What’s With All the Layoffs in Tech?
Answering all the questions that you've been asking about the layoffs in the tech industry.
Image by Author
If you’re in the tech industry, you’ve enjoyed a great decade. Data science is the sexiest job. Every college professor is telling you that your skills will keep you employed until the world ends. Every company needs a data scientist, and those jobs aren’t going anywhere, any time soon.
Except if you’ve cracked open a newspaper or checked out a headline lately, you know that’s not quite true. Twitter, Meta, Netflix, Microsoft, and dozens of other tech companies have all made massive layoffs lately. The ones who avoided layoffs have implemented hiring freezes. Overall, nearly 90k workers in the tech sector got laid off in 2022.
In the several first weeks of 2023, another 16k have been laid off according to Crunchbase.
Suddenly, the hottest job market got a whole lot chillier.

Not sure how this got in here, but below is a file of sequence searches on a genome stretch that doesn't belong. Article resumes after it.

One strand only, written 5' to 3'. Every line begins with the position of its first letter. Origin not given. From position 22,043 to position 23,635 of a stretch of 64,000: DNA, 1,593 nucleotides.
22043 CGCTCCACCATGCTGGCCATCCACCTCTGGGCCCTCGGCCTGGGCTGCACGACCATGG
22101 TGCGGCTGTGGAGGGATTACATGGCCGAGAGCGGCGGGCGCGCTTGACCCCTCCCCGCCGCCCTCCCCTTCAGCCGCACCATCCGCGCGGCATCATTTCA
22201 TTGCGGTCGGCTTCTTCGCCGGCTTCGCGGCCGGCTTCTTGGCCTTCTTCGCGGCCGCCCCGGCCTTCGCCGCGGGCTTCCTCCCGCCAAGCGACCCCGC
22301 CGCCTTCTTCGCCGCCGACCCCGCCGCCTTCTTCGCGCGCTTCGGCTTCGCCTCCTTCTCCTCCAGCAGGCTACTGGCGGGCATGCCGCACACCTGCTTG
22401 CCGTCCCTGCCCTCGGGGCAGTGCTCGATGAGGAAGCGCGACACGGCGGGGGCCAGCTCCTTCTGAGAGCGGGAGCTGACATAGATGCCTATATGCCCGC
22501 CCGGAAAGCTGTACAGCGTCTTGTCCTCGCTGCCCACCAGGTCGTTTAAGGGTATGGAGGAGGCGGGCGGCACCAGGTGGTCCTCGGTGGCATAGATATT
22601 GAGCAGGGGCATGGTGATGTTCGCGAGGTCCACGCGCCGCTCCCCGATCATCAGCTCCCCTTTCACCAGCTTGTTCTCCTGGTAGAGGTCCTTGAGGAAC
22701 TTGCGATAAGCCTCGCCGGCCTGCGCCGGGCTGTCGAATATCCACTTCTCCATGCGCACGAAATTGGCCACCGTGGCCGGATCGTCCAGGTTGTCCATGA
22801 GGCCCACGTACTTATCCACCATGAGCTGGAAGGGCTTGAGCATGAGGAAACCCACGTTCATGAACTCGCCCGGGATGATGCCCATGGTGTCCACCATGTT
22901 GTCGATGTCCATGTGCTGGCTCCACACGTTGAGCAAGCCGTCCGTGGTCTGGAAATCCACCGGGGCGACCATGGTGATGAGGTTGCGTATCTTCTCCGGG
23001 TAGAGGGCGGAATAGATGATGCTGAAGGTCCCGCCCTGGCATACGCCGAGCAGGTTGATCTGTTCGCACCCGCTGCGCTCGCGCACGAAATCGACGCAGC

What happened at the big tech companies? What does the future hold for you if you’re in the tech industry? Should you be worried, or think about changing careers?
This article will answer all that and more. Spoilers: if you’re in tech, your skills are still in high demand.
How did we get here?
There are a couple of different factors that help explain the tech layoffs, though it’s difficult to say for sure how much any of them are specifically to blame.
First, the rate of unprecedented growth at tech companies was always somewhat unsustainable. COVID made many e-commerce and ad-basec companies experience rapidfire growth that wasn’t able to keep up as consumers started going back to normal.
After a decade of overvaluations, over-hiring, and VC-subsidized growth, the layoff chickens are coming home to roost.
Second, as you’re no doubt sick of hearing, the economy is weird right now. There are supply-chain problems. Inflation is sky-high. There’s geo-political turmoil. All this caused the tech sector growth to slow down – just enough that tech companies started panicking.
Third, there was pressure from multiple sides. Take a company like Twitter, currently under Elon Musk’s unpredictable and chaotic leadership. Musk made deep cuts to headcount, and as of today, Twitter is still standing (albeit somewhat glitchily). This success makes boards at other companies ask why they’re paying the salaries of so many employees when Twitter proves it’s possible to slash employee numbers in half, and still function.